Private Sector: Private Hospitals, Drug Prescriptions, and Illegal Pharmacies

 

The private hospital industry remains highly concentrated in densely populated metropolitan localities and continues to portray oligopolistic market characteristics. In 1990, there were 44 private hospitals in operation, which increased to 112 in 2011 (excluding Estate hospitals and Co-operative hospitals). The number of Out-Patients treated in these hospitals increased from 419,000 in 1990 to 6 million in 2011,[1] and the number of In-Patients treated, increased from 65,000 in 1990 to 401,000 in 2011. Most of the private facilities, mainly In-Patient facilities, are patronized largely by higher income households who have the financial capacity and private insurance facilities to mitigate the impact of high medical expenses, when compared with poorer households. In comparison, Out-Patient facilities are used by all income groups, but mostly by higher and middle income groups. Constraints in access to medicines in public facilities (mainly for Out-Patients treatment), has forced poor households also to seek treatment from these private facilities despite the adverse impact to their household’s other expenditure levels.

 

Due to industry pressure certain doctors are in the habit of prescribing medicinal drugs marketed by selected manufacturers and importers when more affordable alternatives are available. In Sri Lanka, there were approximately 10,000 varieties of drugs imported (including generics) as at 2011 , compared with 2200 varieties imported in 2001. Taking in to consideration the volatile exchange rate regime present in the country, this makes the general cost of drugs in private pharmacies go up exponentially.

 

This situation has been further exacerbated with the influx of over 3000 private pharmacies that are in operation illegally without proper regulation. Unregulated markets such as these are often supplied with stolen and diverted drugs from government hospitals. In some instances, patients do not purchase the prescribed dosages of drugs due to their economic constraints. In other, more alarming instances, it has become common practice for a patient to get drugs directly from these pharmacists without a doctor’s prescription or with the use of out-dated prescriptions, which would cost less when taking in to account the cost of travelling and the consultation fee. This creates a very precarious situation for the health and well-being of the citizens of the country, who for reasons of unaffordability are forgoing proper medical care which could contribute to further, direr, complications in the future.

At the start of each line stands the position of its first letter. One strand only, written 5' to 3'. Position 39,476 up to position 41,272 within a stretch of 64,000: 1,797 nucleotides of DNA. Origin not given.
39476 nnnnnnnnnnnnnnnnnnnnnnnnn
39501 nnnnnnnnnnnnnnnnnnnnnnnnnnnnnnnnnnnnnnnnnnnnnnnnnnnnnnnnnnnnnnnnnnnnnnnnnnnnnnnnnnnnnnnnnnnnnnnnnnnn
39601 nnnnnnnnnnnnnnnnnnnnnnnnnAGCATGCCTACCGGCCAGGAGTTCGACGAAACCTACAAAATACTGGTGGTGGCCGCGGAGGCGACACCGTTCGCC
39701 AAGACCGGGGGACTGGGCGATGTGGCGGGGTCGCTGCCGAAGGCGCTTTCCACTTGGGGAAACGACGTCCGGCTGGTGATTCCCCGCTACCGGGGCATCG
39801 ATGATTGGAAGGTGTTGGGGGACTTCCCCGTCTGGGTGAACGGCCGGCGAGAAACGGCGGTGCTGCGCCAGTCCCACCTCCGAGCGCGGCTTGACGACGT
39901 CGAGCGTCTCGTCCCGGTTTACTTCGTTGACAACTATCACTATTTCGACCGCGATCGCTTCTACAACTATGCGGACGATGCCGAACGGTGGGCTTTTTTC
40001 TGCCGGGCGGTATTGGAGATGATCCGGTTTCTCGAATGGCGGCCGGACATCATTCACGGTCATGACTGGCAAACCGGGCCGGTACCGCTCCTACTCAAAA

Conclusion

 

OOP expenditure on health hits particularly hard on the poor, whose ailments will either remain untreated or end up forcing them and their families into deeper poverty. To mitigate the economic and health impact on household, the most pressing need is to maintain an uninterrupted flow of life-saving essential drugs in government health facilities. Since the much anticipated Medicinal Drug Policy is still to come in to effect, the pharmaceutical retail market is primarily responsible for the increasing OOP expenditure on health. To mitigate the financial burden on health in these households, the only remedy available lies with the Ministry of Health.

 

Here are some key priorities for the MoH in mitigating the impacts of increasing OOP health expenditure:

  • Increasing financial allocation for medicines
  • The regularization of the distribution of medicine to the hospital network in order to avoid intermittent shortages
  • Enhancing the production of the allotted variety of medicines at the State Pharmaceutical Manufacturing Corporation
  • Streamlining the distribution network of the State Pharmaceutical Corporation and the Implementation of the Medicinal Drug Policy
  • Offering equitable access with a pricing mechanism that ensures affordability through the introduction of legislation requiring the prescription of generics and allowing cost-effective generic substitutions to be freely available.

 

For more information on the latest Health Expenditures and related data, see “Sri Lanka National Health Accounts: 2005-2009” published by the IPS http://www.ips.lk/publications/latest_publications.html


[1]IPS Census of Private ,Co-operative, and Estate Hospitals 2011